VOLUME 12 NOVEMBER 1995 NUMBER 11
RADIO MISCELLANEA -- November 1995From Antique Radio Classified for November 1995
(Copyright 1995 by John V. Terrey - For personal use only.)Sprucing Up Plastic Sets
Here are a few home hints on sprucing up plastic sets which may be of interest to your readers. I've had good results with these shortcuts using household materials and tools.
- Minor scuffs are easily polished away with toothpaste on a paper towel. It also works for removing plastic dial window and watch crystal scratches.
- For minor abrasions use Barkeeper's Friend until you reach a patina; then polish with toothpaste.
- For deeper scratches use scouring powder or an emery board to smooth the surface before working up the line with Barkeeper's Friend and toothpaste.
- Emery boards are handy for reshaping dinged corners before grinding and polishing the damage away.
- Brass hardware and trim can be brightened by soaking it in full-strength Top Job until the tarnish loosens; then remove it with a toothbrush. Top Job tends to etch brass after it is clean, so do not overdo soaking.
- Deteriorated lacquer on metal parts can often be stripped away with nail polish remover. Take care, for it will damage plastics.
- Clear nail polish is handy for protecting bright metal hardware after stripping.
- A little vinegar in wash water will help rid water spots caused by lime in tap water.
If you must remove a headphone jack with slotted ring nut and you don't have a wrench, cut off a paper clip end loop, form the wires to span and fit the slots, grip the loop end near the tips with pliers, and use the combination as a wrench.
--Serge L. Krauss, Elkhart, IN
More on Doerle/Binneweg
Recovering from a prolonged synaptic lapse, I remembered the name A. Binneweg, Jr. as mentioned in your March1995 article on the Doerle receiver. Hastening to the garage, I leafed through a box of old radio magazines and found an article by A. Binneweg, Jr. in the April 1928 Radio News. It seems that Binneweg, Jr. was around and producing articles well before the Doerle articles in Radio Craft in the 1930s.
A search through the magazine produced no further information on who A. Binneweg, Jr. was. I had hoped that he might be listed either as a contributing author or as an official with the magazine.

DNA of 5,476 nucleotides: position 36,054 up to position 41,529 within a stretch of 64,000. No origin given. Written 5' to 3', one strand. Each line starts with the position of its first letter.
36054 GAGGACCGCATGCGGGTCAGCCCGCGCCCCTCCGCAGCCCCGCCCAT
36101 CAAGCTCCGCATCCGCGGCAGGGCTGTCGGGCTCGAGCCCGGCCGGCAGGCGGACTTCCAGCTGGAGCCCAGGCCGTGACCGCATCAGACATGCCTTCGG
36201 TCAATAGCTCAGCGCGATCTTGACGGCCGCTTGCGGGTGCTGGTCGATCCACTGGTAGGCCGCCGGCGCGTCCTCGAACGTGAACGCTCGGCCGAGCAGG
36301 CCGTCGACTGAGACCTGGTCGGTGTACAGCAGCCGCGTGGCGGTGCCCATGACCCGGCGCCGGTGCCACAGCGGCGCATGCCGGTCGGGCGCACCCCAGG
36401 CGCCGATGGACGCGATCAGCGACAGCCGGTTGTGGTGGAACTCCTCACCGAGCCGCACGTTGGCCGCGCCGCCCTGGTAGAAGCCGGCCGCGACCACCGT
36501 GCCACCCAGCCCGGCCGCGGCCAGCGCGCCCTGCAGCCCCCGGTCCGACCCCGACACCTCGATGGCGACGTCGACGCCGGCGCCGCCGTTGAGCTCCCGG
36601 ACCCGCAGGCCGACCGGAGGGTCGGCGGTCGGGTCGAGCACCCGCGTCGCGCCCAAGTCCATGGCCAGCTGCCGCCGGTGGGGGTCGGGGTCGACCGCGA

This does little to answer the questions posed by Robert Merriam in the March issue. However, this information does show that A. Binneweg, Jr. was writing some years before the Short Wave Craft offerings.
Hopefully someone else will be able to shed another ray of light on this most interesting writer who was more prolific perhaps than the Short Wave Craft articles indicate.
--Dale Davenport, Fort Smith, AR
Kokomo, Kingston & The Internet
I need some help. I have a battery eliminator made by the Kokomo Electric Company, Kokomo, Indiana. The only thing I know about it is that the front panel reads "Kingston" and "Type 2." I can find no literature on it. It needs to be restored, and I need any info you might be able to provide.
P.S. Please keep the format as is. I prefer to read the magazine over and over again rather than boot up the PC and check out the items.
Thanks. Keep up the good work.
--Dave Stott, Hartford, CT
As I type this letter on the old word processor, I wonder if I should jump on the Internet band wagon for submitting information. I do not subscribe to any "On-Line" services, but that may need to change as more and more services and data become available through modems. Keeping up with old technology through new technology is certainly not a new concept, only more convenient. I look forward to the day that I can order that Amrad crystal set easily by simply clicking the mouse. Well, maybe not that easily!
Still, a lot of the thrill for me, and I know for other collectors comes from driving up to a run-down looking building with a weathered sign hanging in front announcing "Antiques and Oddities," walking inside as a cloud of dust hits you, and then spotting the elusive Philco 90 over in a dark (hopefully dry) corner. In this cooler weather, we collectors feel the "go out and look around" fever rising again. Who knows what may turn up - on line or off.
--Sam Wrenn, Arlington, TX
Heathkit IT-12 Article
I want to thank everyone who wrote to me about my A.R.C. article "The Heathkit IT-12 Visual-Aural Signal Tracer "(August 1995). The response was almost overwhelming and tells us two things: first, that a lot of Heathkit equipment is still floating around out there, and second, a lot of people are interested in repairing those old radios.
I'm still sending out packets, so if you haven't received yours yet, you should receive it shortly. If not, please contact me again.
A special thanks also to A.R.C. for providing this means of communication for collectors and restorers.
--Dwane Stevens, Ardmore, OK
You Get What You Pay For!
Love the format! As to the price of A.R.C. - you get what you pay for!! Keep up the good work.
--Greg Nelson, Cameron, NC